Sunday, April 13, 2014

Ultra volunteering, tri spectating

A couple of weeks ago I volunteered at the Twilight Ultra Challenge organised by the Running Guild.

If you remember this was on my list of 2014 Things To Do. I'd never volunteered at a race before, but I picked Running Guild because I LOVE their small community-focused events - those events are really well-organised, by runners for runners, and they really do know what runners need. At Twilight, most of the volunteers were high school kids who needed to get community service hours, but quite a number were runners themselves.

So, I signed up back in January, and we got our briefing packets through email. I was assigned to the 'special needs table' - if you're not familiar with ultras, those that come in the form of multiple laps typically have a spot where you can drop off stuff you might need over the course of the race, but that you don't want to carry with you. People stash food, extra gels, a spare shirt, phone chargers, and in the case of one runner, an entire set of shower stuff so she could take a shower and change mid-run! (It worked - she ran 100km...) Another runner had a pack of cigarettes and would go for a smoke every lap or two (!...) . Another one chatted on the phone with a series of friends overseas nearly the whole time.

For the first hour or two we were super busy just taking in people's drop bags and labelling them with masking tape and marker pens (should just get sticky labels next year - save on masking tape).

At 7pm the runners were off! The race course consisted of a 10km loop, with a main aid station in the middle and one at each end. Race format was as many 10km loops as you could run in 16 hours (!!!).

We spent another half hour arranging the special needs bags by runner bib number. For the first couple of hours, as people came in, we directed them to their bags; by about 11pm most people had a pretty good idea of where their stuff was. I feel like I could have been redirected to labour-intensive stations that really did need more volunteers, like the food station (they were kept busy boiling hot water for coffee, cooking hotdogs, slicing watermelon, and making peanut butter and jelly sandwiches all night).

At 1am I took a tiny nap because we weren't needed that much, then alternated between directing people to their bags and handing out gummi bears and biscuits. At 4am I took a slightly longer nap (it was supposed to be half an hour but it inadvertently turned into an hour and a half, oops).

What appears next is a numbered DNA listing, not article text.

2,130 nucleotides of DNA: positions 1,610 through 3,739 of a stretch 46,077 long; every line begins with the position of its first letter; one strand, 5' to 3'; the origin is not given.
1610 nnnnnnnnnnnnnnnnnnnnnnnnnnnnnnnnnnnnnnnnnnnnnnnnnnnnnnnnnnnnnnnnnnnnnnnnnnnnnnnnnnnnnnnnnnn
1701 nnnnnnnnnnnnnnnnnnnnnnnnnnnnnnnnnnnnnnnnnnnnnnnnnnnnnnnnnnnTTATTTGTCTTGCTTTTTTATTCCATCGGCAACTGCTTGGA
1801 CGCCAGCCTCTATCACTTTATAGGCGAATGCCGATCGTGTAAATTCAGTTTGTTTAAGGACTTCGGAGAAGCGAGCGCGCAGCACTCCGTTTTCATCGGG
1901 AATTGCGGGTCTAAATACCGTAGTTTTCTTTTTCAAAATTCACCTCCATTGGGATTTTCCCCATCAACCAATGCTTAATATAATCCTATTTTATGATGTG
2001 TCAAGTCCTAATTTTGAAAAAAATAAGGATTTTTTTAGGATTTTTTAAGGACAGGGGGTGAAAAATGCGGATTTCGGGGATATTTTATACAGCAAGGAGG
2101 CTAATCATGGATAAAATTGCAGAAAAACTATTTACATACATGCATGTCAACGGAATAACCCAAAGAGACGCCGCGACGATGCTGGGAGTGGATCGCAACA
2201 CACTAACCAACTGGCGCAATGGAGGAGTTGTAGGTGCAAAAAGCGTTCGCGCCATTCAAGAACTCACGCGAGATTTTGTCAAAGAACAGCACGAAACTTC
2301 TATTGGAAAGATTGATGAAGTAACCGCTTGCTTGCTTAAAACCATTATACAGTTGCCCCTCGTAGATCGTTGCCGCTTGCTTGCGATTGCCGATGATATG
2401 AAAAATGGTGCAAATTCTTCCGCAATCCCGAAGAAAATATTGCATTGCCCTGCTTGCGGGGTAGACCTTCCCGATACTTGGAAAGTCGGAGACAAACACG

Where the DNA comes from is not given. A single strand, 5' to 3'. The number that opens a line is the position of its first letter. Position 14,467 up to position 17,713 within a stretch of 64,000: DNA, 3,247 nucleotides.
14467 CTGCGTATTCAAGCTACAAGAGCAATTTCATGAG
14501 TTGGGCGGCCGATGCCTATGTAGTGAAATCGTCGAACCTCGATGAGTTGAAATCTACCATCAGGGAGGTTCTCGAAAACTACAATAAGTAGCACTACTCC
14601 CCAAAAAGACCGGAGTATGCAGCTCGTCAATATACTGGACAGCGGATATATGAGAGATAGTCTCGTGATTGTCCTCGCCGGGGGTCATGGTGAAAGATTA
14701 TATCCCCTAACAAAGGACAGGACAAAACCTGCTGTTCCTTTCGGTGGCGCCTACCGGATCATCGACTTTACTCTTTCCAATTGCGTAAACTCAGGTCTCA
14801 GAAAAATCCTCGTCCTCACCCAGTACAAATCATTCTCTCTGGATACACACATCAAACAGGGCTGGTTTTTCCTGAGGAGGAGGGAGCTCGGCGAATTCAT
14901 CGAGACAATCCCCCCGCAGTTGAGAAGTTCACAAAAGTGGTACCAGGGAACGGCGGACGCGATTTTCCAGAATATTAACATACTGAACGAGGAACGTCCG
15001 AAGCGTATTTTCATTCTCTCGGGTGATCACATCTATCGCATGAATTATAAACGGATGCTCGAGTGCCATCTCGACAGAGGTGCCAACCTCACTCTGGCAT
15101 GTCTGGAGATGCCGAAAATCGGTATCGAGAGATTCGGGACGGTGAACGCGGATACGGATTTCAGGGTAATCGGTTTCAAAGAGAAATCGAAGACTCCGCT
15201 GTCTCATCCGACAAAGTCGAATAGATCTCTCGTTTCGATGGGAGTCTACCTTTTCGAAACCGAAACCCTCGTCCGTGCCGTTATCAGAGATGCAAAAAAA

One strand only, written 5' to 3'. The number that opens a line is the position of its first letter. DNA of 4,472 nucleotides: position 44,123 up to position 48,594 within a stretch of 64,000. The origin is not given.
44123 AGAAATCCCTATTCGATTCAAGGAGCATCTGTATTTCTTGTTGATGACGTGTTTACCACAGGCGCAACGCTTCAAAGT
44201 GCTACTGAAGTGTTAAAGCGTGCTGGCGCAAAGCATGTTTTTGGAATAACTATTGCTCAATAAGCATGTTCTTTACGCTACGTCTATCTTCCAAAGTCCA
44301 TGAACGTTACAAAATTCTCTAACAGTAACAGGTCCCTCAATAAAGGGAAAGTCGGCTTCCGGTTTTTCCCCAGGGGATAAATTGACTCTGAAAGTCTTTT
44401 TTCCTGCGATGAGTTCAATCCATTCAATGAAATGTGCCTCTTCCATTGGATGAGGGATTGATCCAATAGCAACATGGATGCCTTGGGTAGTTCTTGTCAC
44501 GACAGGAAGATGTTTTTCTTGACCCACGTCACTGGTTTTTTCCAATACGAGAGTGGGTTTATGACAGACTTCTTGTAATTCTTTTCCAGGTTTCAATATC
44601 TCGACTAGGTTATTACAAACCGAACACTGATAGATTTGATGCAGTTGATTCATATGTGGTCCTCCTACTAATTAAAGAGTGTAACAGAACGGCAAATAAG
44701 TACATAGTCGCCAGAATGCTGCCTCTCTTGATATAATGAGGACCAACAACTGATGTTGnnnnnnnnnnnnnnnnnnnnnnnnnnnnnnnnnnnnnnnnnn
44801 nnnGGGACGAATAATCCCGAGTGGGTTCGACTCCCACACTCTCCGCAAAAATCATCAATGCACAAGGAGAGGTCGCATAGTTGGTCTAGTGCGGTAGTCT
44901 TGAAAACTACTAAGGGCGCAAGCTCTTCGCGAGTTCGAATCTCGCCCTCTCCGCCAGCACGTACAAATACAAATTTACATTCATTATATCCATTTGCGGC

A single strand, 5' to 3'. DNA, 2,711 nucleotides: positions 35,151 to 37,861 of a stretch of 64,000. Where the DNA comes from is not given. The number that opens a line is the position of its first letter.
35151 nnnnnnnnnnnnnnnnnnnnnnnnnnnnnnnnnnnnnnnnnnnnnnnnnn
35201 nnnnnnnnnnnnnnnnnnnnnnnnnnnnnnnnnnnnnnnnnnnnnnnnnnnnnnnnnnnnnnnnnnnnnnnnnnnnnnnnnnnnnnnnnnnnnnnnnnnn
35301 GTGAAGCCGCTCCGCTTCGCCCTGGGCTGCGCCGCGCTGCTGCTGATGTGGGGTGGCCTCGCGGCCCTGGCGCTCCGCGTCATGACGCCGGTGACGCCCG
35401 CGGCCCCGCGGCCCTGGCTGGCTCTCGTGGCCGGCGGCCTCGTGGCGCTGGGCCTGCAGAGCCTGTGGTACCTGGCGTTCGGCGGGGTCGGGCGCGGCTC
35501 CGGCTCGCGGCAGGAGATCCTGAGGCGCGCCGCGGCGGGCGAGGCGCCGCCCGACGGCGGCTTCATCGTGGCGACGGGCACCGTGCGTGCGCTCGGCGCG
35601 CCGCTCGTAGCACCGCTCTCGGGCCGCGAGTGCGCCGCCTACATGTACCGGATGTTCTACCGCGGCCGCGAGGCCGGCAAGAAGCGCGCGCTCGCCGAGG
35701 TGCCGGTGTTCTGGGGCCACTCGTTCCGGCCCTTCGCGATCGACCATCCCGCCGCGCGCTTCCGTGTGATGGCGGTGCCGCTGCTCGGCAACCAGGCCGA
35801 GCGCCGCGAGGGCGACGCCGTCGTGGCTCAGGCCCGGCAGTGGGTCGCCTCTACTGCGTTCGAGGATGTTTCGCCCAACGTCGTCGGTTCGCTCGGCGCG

Runners sprawled all over the place - about 3am
And then, sunrise!

As the morning wore on, the special needs table team took turns manning the spray bottle to spritz runners with ice cold water - by about 8am, they really, really needed it.

Photo credit - Dave of PictureArt
Finally, at 11am, the ultra was over. The eventual winner ran 145km. In 16 hours. Let's just say that's faster than my long-run pace.

The medals are the size of your face, just in case you need bragging rights.

A few of the volunteers. Photo credit - Ben Swee (race director!)
I don't feel any urge to do an ultra in the near future, but if I did, it would be with these guys. And would I volunteer for another Running Guild race again? You betcha.

Gold Coast training log, week 6 - April 7 to 13 

Monday - 6km to gym, yoga

Tuesday - 16x400 leaving every 2:30 - this was a tolerance set, so 400s at moderate pace, about 2:00.

Wednesday - a true rest day

Thursday - AM: tempo - 1.2km warmup, 7km at 6:00/km, 2km cooldown. PM - 5km easy with coworkers after work near the office, chatting all the way.

Friday - 'GRIT strength' class at the gym -- half an hour of high intensity interval strength workout that is way tougher than it sounds + 1.2km cooldown. All I can say about this one is, burpees are the exercise from hell and no one should ever do them. It's Sunday night and I'm still sore.

Saturday - 10.3km to and around the Botanic Gardens

Sunday - 25km from downtown to Changi Beach for more tri spectating. Once you get on that Changi park connector, you really have to commit because it's the middle of nowhere and there is no turning back. I ran a little bit longer than expected because I suck at estimating distances - I'd thought it was 21k from downtown to my destination. Also, one of my water stops was simply not open at 8.30am when I got there, so I arrived at the end point ABSOLUTELY STARVING and Shirlene had to feed me a Snickers bar to stop me from tipping over.

Shirlene and I are rapidly becoming Super Tri Spectators. This morning we chalked up some more tri spectating points by cheering our heads off at the Metasprint sprint-distance tri at Changi Beach Park. Her husband and his friend were racing each other - I mean, they were racing, but the actual race doesn't matter as long as Eugene beats Aylwin. Or vice versa. You know. Boys.

Total: 64.5km + yoga + GRIT + tri spectating


  1. Good for you for volunteering at an ultra! I volunteered once at a food table for a 6 & 12 hour event -- it was relentless! I found it *almost* as exhausting as running for 6 hours.

    1. Exactly! The food table folks always have it toughest, I think. People come in nonstop. Fortunately the food team was the biggest so they could do it in shifts.